An open letter to the City of Dallas: “Let’s do better with Dallas’ most vulnerable.”
This is an email I sent to the Mayor of Dallas this morning, in its entirety.
Good Sunday to all.
First, I’d like to thank each and every one of you for the hard work and diligence you bring to your positions. It takes a special individual to serve the public, and for that my sincerest thank you.
On to the matter at hand: Dallas’ homeless continuum of care. Please take a moment to read the CC list on this email. Most letters and emails I’ve seen go directly to city leadership. I felt it important to include those involved in this issue as well. After all, any solutions must account for everyone involved. In fact, if someone isn’t on that list that should be, please forward it to them.
Three years ago, the homeless situation in Dallas was a passive experience. I encountered it when I made the commute in from Flower Mound to work in the burgeoning startup community in downtown Dallas. Like most suburbanites, it was also something that disappeared on the commute home. It was easy to retreat to the confines of the idealistic comfort of suburban seclusion. Many on our council, and in the continuum of care understand this phenomenon intimately.
Heather, Z, and I decided to make a major life change, exchanging the two hour per day commute for convenience, neighborhood, and community. We committed to becoming urbanites, and all that entails. We haven’t driven since July, and use public transportation for nearly every trip. This includes the #2 bus, the #35, #26, and both blue and red DART lines. It includes a four lane road, passing just 30’ from our front door, and master bedroom window. This is city living, and we’re all in. All in.
In fact, just months after moving to The Cedars, the neighborhood had enough confidence in me, and the urban vision we share, to elect me to the role of President of the Cedars Neighborhood Association. This is an honor, and it continues to be in my second term.
In this new role, and in the new surroundings, I had to make a quick study of the history of the neighborhood in detail, its physical location – sitting just south of the city, and all of the nuance and meaning therein. Yes, we have growing pains, and see the things a neighborhood should hope to contend with in time – attention, construction, zoning change requests, developer/resident conflict, and of course interacting with the city directly to make sure our neighbor’s voices are heard. And clearly.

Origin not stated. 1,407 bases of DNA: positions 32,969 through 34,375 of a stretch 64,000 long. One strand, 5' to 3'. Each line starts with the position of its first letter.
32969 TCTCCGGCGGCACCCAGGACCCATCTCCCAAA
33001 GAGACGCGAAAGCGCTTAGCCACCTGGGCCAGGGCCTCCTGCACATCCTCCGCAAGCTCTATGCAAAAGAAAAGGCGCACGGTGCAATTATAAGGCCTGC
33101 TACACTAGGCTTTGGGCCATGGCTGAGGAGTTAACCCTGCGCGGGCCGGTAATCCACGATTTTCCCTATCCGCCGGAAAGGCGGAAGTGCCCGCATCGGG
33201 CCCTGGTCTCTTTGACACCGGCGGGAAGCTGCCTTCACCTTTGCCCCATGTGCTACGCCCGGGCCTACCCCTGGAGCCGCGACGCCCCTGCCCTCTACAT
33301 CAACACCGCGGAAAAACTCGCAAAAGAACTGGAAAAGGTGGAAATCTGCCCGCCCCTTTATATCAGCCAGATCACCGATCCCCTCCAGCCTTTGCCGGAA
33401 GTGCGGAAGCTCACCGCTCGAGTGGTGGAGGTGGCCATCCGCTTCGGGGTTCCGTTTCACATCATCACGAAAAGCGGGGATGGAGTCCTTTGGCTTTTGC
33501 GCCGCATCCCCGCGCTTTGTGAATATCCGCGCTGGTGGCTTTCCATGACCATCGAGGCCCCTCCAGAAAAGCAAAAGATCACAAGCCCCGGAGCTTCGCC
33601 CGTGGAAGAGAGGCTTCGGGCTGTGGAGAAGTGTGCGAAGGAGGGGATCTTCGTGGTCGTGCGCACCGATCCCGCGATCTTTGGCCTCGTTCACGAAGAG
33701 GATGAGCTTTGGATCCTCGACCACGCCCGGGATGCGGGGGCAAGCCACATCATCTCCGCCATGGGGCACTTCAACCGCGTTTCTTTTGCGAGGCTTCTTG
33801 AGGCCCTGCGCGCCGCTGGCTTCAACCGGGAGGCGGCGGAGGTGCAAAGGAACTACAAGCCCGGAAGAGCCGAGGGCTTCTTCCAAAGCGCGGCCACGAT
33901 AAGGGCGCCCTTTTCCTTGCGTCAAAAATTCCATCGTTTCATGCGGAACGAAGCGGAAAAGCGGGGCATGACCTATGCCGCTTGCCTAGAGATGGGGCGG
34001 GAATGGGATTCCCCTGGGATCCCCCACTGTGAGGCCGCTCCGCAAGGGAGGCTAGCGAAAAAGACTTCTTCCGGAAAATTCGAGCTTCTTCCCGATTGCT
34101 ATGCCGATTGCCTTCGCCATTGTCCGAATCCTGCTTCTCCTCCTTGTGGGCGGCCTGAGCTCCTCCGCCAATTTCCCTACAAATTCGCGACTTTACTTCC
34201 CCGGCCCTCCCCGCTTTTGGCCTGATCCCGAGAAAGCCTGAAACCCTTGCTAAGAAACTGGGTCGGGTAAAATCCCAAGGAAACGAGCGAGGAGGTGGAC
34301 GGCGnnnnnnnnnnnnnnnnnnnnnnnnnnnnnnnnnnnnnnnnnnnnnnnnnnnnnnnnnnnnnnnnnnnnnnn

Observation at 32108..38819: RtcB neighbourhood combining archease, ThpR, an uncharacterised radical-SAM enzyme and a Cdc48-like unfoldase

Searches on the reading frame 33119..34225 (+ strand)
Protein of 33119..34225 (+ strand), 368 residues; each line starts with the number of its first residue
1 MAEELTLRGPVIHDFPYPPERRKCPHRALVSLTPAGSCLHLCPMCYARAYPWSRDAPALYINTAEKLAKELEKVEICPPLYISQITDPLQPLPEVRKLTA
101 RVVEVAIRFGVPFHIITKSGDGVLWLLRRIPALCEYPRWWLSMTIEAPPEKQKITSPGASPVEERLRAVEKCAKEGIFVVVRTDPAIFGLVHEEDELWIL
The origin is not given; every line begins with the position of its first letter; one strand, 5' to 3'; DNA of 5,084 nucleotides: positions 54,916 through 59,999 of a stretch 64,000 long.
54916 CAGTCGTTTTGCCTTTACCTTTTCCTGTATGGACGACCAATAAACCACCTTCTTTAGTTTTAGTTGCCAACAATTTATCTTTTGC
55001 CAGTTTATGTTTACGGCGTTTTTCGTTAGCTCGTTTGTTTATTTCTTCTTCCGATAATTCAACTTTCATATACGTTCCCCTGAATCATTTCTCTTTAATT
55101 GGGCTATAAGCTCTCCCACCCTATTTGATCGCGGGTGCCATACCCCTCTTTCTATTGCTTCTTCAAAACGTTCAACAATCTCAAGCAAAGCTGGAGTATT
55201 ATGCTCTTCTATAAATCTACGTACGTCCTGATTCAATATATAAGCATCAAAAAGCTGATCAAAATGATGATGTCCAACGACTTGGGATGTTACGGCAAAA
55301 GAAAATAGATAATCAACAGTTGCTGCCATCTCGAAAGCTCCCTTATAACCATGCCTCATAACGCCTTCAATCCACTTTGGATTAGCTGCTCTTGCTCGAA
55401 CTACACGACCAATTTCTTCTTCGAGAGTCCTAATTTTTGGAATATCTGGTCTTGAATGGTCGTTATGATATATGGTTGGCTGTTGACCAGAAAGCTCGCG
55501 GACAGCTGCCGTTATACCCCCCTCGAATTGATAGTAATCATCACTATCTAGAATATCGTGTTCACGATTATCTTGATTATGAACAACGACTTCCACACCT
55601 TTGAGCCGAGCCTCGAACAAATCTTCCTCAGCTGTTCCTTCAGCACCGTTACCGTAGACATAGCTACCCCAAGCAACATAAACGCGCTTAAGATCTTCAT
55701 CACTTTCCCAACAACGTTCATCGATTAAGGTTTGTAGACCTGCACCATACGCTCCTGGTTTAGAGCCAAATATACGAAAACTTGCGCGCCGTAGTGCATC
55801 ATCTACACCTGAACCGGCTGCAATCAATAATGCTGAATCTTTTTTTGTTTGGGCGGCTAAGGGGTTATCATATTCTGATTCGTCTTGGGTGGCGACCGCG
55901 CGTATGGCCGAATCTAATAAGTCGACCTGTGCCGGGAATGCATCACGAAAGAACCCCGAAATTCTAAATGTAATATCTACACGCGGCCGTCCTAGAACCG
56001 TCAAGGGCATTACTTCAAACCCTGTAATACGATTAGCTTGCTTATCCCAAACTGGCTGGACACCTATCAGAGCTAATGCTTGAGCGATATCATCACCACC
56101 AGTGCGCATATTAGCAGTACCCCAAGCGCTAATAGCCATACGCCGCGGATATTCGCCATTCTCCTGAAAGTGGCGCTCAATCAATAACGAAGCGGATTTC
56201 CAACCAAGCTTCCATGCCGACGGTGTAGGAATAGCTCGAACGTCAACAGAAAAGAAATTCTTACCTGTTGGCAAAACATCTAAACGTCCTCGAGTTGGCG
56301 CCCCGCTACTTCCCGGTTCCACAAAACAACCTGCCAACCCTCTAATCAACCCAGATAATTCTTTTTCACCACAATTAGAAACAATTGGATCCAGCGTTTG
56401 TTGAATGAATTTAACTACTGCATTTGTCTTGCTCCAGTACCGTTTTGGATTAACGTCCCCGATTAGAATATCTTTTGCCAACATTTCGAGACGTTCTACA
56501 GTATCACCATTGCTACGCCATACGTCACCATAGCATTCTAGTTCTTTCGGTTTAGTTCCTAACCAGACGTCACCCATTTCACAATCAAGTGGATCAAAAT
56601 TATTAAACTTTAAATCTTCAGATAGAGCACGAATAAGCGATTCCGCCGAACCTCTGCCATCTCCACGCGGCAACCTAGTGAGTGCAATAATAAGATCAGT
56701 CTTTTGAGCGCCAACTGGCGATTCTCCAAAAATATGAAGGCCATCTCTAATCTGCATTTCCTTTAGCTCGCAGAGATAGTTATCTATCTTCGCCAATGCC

But one issue stands apart, unique to The Cedars and other adjacent southern neighborhoods. We have a significantly higher concentration of services for the Homeless than any other area in the city of Dallas. Do not mistake this fact as a complaint. It’s important for everyone to understand the difference.
I studied, I attended meetings, I got to know dozens in the homeless continuum of care – some more than others. Churches, shelters, the City, and individuals that had taken it upon themselves to help. In fact, some of the most enlightening conversations were the homeless people themselves, and what’s missing and could be improved.
One thing is clear to me after just over two years of going deep and fast on this issue. The passion each person feels for their role is palpable, and every single person feels they’re doing absolutely the right thing, as well as they can given the circumstances (especially the funding) surrounding their mission.
The fact of the matter, understand that I have no direct association with any of the organizations involved, is that this system is confused, fractured, and in no way cooperates to achieve measurable and attainable coordinated goals. There are conversations, meetings, and rest assured, plenty of talk, and press. But each organization in private acts as if it’s every person for themselves, with more funding as ultimate goal. Of course it’s to do better work.
I find it perplexing that more funding is the goal, to do more of the same. I believe the goal of our continuum of care should be to help every human being achieve as much independence from the system as possible, not to continue, and certainly not to increase dependence.